The FMCG market makes a recovery in Spain
Regional supermarkets are still growing hand in hand with fresh produce and manufacturer brands.
So far in 2017, the growth of the FMCG industry is back on track, with an increase in consumer confidence and modern distribution driving the recovery. The market has grown in value by 0.8% and in volume by 0.9% in the first eight months of the year, according to the “2017 Distribution Trends” report.
This growth is spread across the main areas (packaged food, fresh produce and household products) and is, according to Florencio García, Iberia Retail & Petrol Sector Director at Kantar Worldpanel, “particularly prominent in fresh produce, which was the area causing the market’s downfall in recent years. The transfer of sales from specialist retailers to modern trade is beginning to settle down, allowing large-scale distribution to grow in a more stable way through these categories”.
As well as the business that fresh produce represents, the report identifies other trends that tend to be more associated with specialist channels (butchers, fishmongers, greengrocers, etc.) and that are gradually moving towards modern distribution (supermarkets and hypermarkets). This applies to premium, gourmet and organic products as well as superfoods. Fresh produce also requires more regular purchases, meaning that while specialist channels are losing regular customers, big chains are winning them.
Within this context of distribution growth, supermarkets and e-commerce once again figure as the market’s most dynamic channels. Florencio García adds that “this growth does not only correspond to the Spanish commercial structure, but is a global trend, where players such as Lidl and Amazon are leading the way”.
Regarding the most notable groups in the Spanish market, Mercadona, Lidl and Carrefour are the leaders of 2017. Mercadona once again leads in terms of growth, after two stable years where it only grew in the fresh produce sector. By renovating their stores, introducing healthier options and adding exclusive brands, they have improved their image and recorded the biggest growth since 2012: their market share has increased by 1.2%, now accounting for 24.1% of the market. So far this year, 88% of households have made a purchase from the chain at least once.
Lidl is holding off its Valencian rival and is still the chain with the most customers: more than 600,000 per year. In the first eight months of the year, 56.7% of homes have made a purchase in the German supermarket. By covering all categories and strengthening its “value for money” image, purchases are made more routinely, adding 0.2% to its market share, bringing it to 4.3%.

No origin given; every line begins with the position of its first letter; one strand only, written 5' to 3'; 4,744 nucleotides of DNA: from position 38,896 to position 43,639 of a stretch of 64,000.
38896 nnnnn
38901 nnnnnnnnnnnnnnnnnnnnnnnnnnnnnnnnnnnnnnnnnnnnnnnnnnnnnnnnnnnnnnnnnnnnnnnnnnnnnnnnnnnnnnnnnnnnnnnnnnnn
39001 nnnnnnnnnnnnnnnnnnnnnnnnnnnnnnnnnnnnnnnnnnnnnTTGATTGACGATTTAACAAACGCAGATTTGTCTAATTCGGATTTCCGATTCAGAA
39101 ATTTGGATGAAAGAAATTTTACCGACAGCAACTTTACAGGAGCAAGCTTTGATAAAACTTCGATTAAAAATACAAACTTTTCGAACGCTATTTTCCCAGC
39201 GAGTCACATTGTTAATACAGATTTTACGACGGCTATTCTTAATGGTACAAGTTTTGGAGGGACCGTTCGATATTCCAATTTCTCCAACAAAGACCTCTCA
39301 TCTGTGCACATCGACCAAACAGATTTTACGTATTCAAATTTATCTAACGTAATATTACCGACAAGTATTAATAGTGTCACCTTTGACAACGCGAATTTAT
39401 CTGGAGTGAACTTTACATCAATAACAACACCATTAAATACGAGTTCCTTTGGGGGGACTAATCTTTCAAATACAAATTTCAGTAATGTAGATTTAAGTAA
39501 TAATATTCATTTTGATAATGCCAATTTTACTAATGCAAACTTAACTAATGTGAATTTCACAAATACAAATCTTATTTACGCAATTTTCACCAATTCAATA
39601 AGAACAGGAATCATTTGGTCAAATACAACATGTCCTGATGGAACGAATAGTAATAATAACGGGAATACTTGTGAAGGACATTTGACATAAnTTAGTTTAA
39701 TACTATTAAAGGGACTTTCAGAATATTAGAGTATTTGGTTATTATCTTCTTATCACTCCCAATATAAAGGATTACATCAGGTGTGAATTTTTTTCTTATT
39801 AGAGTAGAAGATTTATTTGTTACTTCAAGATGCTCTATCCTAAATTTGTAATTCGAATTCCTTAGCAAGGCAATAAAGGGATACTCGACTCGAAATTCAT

Carrefour has seen growth once again in 2017, supported by its multi-channel strategy, allowing the chain to maintain contact with its customers via different channels, reaching 59% of homes. Thus, its hypermarkets are growing with new stores opening, but it is also diversifying its local format. Between January and August, the French group held 8.7% of the market, 0.2% more than in 2016.
Grupo Dia, dropping 0.3% to a market share of 8.4%, still faces the challenge of consolidating the diversification of its business. Whilst its online store and Clarel (a format specialising in personal, beauty and homecare products) are growing and constantly winning customers, the Spanish group is still suffering with its more classic shop format. Even so, it remains the second biggest distribution group in terms of attracting customers, as 61.5% of Spanish homes have made a purchase in one of its stores.
Eroski is still dealing with the sale of some of its stores over recent years, and although it stands firm in its main areas, holding a significant presence, it faces the challenge of growing competition in these areas. So far this year, the Basque group holds a market share of 5.5%, 0.3% less than for the same period in 2016. In terms of customers, 31.6% of homes have made a purchase from the chain.
The last of the country’s six big distribution groups is Auchan, which is also opting for a multi-channel approach to curb the losses of previous years. It has lost just 0.1% of its market share, dropping to 3.5%, which it has achieved by increasing points of contact with the consumer. 30.6% of homes have made a purchase in one of their stores so far this year.
Regional supermarkets are still growing hand in hand with fresh produce and manufacturer brands. Their market share has increased by 0.2% to 11.3%, and they are still in the Top three in many Autonomous Communities . For example, Vegalsa is still the number one chain in Galicia, Ahorramás is the third biggest in Madrid and Consum is the second biggest in Valencia. And not only that, but they’re also among the ones seeing the most growth in their respective regions.
Period analysed: CUM P8 2017 (from 02/01/2017 to 12/08/2017)